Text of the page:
Sunday, January 12, 2014

The Whipping Man Is a Must-See

by Matthew R. Kerns
photos by Bethany Horning

Roe Lloyd as Simon
Iowa City — It begins with a trip down a drafty church stairwell into the catacombs of this Unitarian place of worship in the heart of Iowa City. Folding chairs, globe lighting, posters, and congregants' name tags line the walls of this now-meeting place for artistic worship. At the far end of the basement is an antiquated auditorium stage that in my imagination has been host to countless holiday pageants, lectures, and community theatres like just like the Dreamwell Theatre Company.

At the beginning of the event Rachel Lindhart, Co-Artistic Director of Dreamwell and Director of this evening's show, offers a curtain speech explaining that the company is spending the entire year examining guilt. She finishes her speech and proceeds to lower the globe lights on the wall behind her. Music arises and we begin Dreamwell’s simplistic but stunning version of The Whipping Man.

I quickly realized that I would need to move from my chair in the back of the house and perch myself atop a folding table to witness this work. Sight lines are an issue in this makeshift space and the blocking on the floor at the top of the production proved difficult for the audience. Lindhart’s instincts are spot on for the piece just difficult for the space we shared.

Masterful moments of work were offered by Felipe Carrasco, Roe Lloyd, and Ruben A. Lebron. Lloyd, as Simon, offers us optimism, joy, humor, and pain so openly and honestly over the course of this two-act piece. Felipe Carrasco’s journey as Caleb was such a clear and solid study in character development that I hated him at the top and loved him in the end. Ruben A. Lebron steals the show in a moment of sheer terror and all-encompassing guilt during the climax of the work. These men have forged a powerful ensemble and their work is not to be missed.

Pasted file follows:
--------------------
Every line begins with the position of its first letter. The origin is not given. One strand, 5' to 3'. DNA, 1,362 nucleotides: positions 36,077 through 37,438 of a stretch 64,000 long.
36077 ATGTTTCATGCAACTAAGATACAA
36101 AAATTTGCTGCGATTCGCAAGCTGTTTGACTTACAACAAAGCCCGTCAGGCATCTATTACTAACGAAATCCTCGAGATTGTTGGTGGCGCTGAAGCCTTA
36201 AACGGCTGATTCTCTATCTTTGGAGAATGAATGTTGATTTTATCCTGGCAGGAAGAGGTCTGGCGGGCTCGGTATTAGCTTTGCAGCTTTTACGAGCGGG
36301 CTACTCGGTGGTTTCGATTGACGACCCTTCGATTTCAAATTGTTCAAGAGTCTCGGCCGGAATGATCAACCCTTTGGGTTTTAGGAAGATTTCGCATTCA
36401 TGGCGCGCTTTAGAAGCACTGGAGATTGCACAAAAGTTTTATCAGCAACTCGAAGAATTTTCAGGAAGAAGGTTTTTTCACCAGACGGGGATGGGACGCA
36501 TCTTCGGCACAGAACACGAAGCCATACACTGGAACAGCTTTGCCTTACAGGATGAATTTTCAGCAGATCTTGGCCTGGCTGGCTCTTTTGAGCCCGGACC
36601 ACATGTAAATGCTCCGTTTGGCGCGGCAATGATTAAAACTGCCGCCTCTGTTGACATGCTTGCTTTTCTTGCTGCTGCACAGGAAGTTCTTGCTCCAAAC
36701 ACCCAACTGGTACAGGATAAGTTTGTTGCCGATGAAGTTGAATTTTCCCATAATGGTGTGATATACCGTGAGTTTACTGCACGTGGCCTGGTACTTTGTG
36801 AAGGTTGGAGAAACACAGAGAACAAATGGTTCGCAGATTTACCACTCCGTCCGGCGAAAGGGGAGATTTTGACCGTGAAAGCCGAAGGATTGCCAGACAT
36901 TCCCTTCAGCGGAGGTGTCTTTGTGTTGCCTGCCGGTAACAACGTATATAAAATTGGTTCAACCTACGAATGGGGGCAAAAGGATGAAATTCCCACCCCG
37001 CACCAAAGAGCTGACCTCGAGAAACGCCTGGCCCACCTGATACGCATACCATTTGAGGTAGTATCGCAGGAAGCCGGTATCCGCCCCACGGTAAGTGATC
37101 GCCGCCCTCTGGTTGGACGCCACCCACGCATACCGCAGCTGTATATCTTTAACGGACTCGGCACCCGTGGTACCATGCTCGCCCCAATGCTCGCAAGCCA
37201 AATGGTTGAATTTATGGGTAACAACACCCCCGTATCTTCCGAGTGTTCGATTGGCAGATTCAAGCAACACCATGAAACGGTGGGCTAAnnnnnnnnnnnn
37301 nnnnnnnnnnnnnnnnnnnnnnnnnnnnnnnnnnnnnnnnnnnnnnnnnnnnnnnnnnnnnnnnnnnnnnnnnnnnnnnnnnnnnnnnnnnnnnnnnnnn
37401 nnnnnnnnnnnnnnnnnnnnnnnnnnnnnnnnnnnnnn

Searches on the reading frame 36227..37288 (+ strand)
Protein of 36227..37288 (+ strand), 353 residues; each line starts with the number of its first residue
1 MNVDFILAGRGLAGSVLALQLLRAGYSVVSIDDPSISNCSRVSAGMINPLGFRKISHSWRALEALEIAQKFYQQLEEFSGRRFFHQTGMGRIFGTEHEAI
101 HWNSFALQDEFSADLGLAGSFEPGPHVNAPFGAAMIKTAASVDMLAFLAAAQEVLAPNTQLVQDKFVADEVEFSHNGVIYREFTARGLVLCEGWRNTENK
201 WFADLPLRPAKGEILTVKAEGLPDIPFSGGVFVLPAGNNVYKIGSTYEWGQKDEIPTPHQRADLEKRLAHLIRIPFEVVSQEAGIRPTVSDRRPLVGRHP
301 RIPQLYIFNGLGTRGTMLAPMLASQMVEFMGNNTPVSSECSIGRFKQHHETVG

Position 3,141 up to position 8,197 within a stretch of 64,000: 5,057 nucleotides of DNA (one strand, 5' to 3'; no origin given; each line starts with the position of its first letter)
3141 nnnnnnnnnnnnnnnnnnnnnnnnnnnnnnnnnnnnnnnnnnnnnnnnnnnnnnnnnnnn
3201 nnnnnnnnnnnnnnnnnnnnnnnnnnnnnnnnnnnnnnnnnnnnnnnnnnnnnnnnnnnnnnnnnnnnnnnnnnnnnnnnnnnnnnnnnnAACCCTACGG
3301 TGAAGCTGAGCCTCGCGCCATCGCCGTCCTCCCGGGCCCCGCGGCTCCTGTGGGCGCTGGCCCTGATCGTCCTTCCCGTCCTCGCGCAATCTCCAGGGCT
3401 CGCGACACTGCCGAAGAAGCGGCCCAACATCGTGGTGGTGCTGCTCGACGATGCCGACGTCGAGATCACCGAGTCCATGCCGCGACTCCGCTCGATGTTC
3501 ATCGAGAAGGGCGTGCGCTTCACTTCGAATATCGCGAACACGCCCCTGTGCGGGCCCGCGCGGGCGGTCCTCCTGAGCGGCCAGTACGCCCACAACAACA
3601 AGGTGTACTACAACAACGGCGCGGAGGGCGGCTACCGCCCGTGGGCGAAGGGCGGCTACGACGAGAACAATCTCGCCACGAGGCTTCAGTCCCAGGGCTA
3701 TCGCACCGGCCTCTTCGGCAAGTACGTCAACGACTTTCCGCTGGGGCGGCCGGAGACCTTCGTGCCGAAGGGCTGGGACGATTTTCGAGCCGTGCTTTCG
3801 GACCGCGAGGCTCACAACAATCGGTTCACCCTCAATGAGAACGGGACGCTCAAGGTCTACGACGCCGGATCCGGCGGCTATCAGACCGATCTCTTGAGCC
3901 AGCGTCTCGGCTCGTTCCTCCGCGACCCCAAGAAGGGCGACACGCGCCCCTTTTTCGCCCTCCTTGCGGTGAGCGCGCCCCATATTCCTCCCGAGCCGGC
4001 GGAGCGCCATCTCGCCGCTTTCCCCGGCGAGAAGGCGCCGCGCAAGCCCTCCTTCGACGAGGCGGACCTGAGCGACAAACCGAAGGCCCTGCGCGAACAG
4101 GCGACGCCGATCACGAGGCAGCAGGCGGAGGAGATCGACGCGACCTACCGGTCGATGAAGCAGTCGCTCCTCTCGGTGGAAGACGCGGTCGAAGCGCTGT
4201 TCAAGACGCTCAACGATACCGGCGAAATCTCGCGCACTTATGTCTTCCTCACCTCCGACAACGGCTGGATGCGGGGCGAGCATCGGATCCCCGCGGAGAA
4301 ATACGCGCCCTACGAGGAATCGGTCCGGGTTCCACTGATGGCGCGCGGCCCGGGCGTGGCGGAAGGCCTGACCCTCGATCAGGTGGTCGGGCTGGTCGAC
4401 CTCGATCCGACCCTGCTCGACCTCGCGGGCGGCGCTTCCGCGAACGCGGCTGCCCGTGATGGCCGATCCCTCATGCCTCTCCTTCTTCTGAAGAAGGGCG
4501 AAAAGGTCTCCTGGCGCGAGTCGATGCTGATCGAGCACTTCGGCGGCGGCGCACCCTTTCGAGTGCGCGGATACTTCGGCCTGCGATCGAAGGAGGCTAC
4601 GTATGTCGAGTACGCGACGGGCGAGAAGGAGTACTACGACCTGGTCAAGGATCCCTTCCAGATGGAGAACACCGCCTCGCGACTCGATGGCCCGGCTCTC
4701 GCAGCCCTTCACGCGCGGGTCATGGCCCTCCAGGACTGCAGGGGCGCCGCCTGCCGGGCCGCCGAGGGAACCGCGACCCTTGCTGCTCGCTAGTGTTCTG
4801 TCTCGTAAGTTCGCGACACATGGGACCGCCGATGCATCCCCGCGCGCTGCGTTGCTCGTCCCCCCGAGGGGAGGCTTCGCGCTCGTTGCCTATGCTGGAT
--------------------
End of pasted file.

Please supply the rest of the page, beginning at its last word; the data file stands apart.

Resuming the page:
Ruben A. Lebron as John; Feilpe Carrasco as Caleb
Act One is long, or so we were told, but it felt like no time had passed once I was immersed in this Civil War tale. Act Two wraps pretty fast and in my personal belief Matthew Lopez could have taken a bit more time to unfold some of the plot turns before bringing down the final curtain. That said, this script is a pretty great ride. It is a pleasure to watch the aforementioned actors bring this script to life. This production is a must see piece of work.

Some of the finest theatre productions I have ever been witness to have lived inside of spaces that were clever, dirty, and, well… basements. This production reminds me of a top notch Chicago storefront theatre piece of work and I salute the team at Dreamwell Theatre for bringing this simplistic and stunning production to life.

A must see.

The Whipping Man runs one more weekend, January 17 & 18 at 7:30 p.m. in Iowa City, with a talk-back following the Saturday performance. There will also be a special performance in Mount Vernon on Saturday, January 25. Tickets available here.

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